Friday, Dec 19, 2014
The Constituent Assembly’s view at the time of enacting the constitutional provisions, that the CJI should not be the final appointing authority, was disregarded by the court.  In no jurisdiction in the world do judges appoint judges. The Constituent Assembly’s view at the time of enacting the constitutional provisions, that the CJI should not be the final appointing authority, was disregarded by the court. In no jurisdiction in the world do judges appoint judges.
Written by T R Andhyarujina | Posted: August 9, 2014 12:25 am | Updated: August 9, 2014 8:46 am

There is now a consensus amongst judges, lawyers and legislators that the present system of appointment of judges to superior courts by a collegium of Supreme Court judges requires to be changed for a better one. There are sound reasons for this move.

First, the appointment of judges by the Supreme Court collegium has no foundation in our Constitution. Article 124 of the Constitution provides that every judge of the Supreme Court is to be appointed by the president after consultation with the chief justice of the Supreme Court and other judges of the Supreme Court and high courts. Similar power is given by Article 217 to the president in consultation with the chief justice of India (CJI), the governor of the state and chief justice of the high court for the appointment of judges to high courts.

In 1981, in what is known as the first judges’ case, the Supreme Court held that the power of appointment of judges of the superior courts resided solely and exclusively in the president, that is, the Central government, subject to full and effective consultation with the constitutional functionaries referred to in Articles 124 and 217. However, in 1992, the Supreme Court, in the second judges’ case, professing to safeguard the independence of the judiciary, reversed the first verdict and rewrote the constitutional provisions to hold that the primacy in the appointment of a judge of the Supreme Court was with the CJI, who would make his recommendation to the president after consultation with two of his senior judges. The president would only have the limited power of expressing his doubts on the recommendation of the CJI. The president’s doubts would not however prevail if the CJI reiterated his recommendation on the appointment of the judge. In a later judgment, known as the third judges’ case, the Supreme Court diluted the primacy of the CJI, and gave the power of appointment to a collegium of the CJI and four of his senior-most colleagues.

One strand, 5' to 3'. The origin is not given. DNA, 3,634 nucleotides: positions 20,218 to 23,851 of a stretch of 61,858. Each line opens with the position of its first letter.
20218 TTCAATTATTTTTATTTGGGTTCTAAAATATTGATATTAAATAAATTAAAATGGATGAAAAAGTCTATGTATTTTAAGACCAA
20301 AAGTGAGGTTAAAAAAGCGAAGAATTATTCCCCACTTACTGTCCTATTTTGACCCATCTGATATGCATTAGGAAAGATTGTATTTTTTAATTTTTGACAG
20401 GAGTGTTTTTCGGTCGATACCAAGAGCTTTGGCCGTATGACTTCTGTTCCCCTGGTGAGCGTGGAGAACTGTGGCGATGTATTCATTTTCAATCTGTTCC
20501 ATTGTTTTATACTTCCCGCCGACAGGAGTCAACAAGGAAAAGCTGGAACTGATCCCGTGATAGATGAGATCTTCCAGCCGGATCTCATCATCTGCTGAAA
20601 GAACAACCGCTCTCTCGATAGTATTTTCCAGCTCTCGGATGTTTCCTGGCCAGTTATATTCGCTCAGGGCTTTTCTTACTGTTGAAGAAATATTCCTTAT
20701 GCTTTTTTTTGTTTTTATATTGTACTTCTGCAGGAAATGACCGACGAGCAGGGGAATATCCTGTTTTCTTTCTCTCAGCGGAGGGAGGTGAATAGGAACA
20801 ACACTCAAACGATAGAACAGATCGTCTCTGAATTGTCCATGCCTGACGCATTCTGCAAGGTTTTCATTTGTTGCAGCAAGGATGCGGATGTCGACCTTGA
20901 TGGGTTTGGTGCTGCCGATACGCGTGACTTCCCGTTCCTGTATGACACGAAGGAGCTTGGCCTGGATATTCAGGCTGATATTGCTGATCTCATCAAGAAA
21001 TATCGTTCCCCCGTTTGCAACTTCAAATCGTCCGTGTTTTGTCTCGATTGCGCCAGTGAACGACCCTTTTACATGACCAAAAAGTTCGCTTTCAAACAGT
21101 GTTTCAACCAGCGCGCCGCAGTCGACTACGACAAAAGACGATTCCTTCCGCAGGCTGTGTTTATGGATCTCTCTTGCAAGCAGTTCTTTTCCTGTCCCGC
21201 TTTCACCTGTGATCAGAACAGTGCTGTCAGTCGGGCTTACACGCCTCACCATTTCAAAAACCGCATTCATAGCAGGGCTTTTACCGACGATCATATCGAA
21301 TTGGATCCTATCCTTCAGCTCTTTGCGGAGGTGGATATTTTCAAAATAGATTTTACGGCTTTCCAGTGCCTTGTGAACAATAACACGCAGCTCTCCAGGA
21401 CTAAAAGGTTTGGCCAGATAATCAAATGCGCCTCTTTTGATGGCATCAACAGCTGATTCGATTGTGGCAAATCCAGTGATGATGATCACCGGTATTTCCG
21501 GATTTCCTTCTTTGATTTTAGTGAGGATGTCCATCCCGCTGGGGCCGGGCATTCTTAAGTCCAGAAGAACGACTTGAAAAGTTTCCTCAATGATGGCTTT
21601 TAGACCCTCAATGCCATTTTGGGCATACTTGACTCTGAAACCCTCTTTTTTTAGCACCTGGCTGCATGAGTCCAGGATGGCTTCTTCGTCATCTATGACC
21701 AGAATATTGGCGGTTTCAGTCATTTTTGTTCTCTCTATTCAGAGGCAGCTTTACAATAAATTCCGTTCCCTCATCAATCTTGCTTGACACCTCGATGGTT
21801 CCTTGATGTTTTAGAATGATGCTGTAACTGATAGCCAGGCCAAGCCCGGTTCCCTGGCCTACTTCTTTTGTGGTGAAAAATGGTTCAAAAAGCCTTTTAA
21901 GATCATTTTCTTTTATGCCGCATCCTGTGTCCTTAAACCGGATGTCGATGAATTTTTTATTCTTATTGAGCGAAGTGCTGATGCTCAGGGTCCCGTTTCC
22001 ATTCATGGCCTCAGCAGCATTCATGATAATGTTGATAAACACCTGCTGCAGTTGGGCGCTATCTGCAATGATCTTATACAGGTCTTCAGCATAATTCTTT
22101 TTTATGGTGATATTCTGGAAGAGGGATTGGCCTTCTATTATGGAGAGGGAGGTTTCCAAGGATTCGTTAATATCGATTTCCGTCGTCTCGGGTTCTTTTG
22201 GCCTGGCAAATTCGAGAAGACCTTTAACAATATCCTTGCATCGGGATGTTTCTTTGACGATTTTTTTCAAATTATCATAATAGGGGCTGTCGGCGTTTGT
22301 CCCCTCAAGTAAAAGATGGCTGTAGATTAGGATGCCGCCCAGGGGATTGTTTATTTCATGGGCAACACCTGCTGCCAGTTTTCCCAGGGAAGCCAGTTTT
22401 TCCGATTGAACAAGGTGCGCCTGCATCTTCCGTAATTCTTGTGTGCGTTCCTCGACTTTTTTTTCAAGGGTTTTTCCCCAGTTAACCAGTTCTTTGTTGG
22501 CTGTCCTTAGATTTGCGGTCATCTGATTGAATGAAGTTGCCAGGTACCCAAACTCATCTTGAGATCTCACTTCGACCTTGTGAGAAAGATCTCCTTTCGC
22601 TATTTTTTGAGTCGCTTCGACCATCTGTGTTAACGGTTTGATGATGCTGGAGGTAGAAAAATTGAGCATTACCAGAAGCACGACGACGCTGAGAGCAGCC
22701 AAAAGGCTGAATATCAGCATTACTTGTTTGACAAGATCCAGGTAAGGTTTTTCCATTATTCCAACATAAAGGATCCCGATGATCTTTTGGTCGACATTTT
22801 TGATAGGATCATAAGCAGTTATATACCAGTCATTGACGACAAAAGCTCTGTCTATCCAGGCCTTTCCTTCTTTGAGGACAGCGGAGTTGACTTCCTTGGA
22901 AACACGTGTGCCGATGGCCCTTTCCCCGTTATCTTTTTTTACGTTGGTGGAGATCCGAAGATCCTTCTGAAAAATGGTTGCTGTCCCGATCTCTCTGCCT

The judgments in the second and third judges’ cases are an extraordinary tour de force in the name of securing the independence of the judiciary. The court has rewritten the provisions of the Constitution for the appointment of judges. The executive’s function in the appointment process has for all practical purposes been eliminated and reduced to the formal approving of a recommendation made by the CJI and his collegium. “Consultation” with the CJI in the Constitution has been transmuted into an original power to appoint by the CJI continued…

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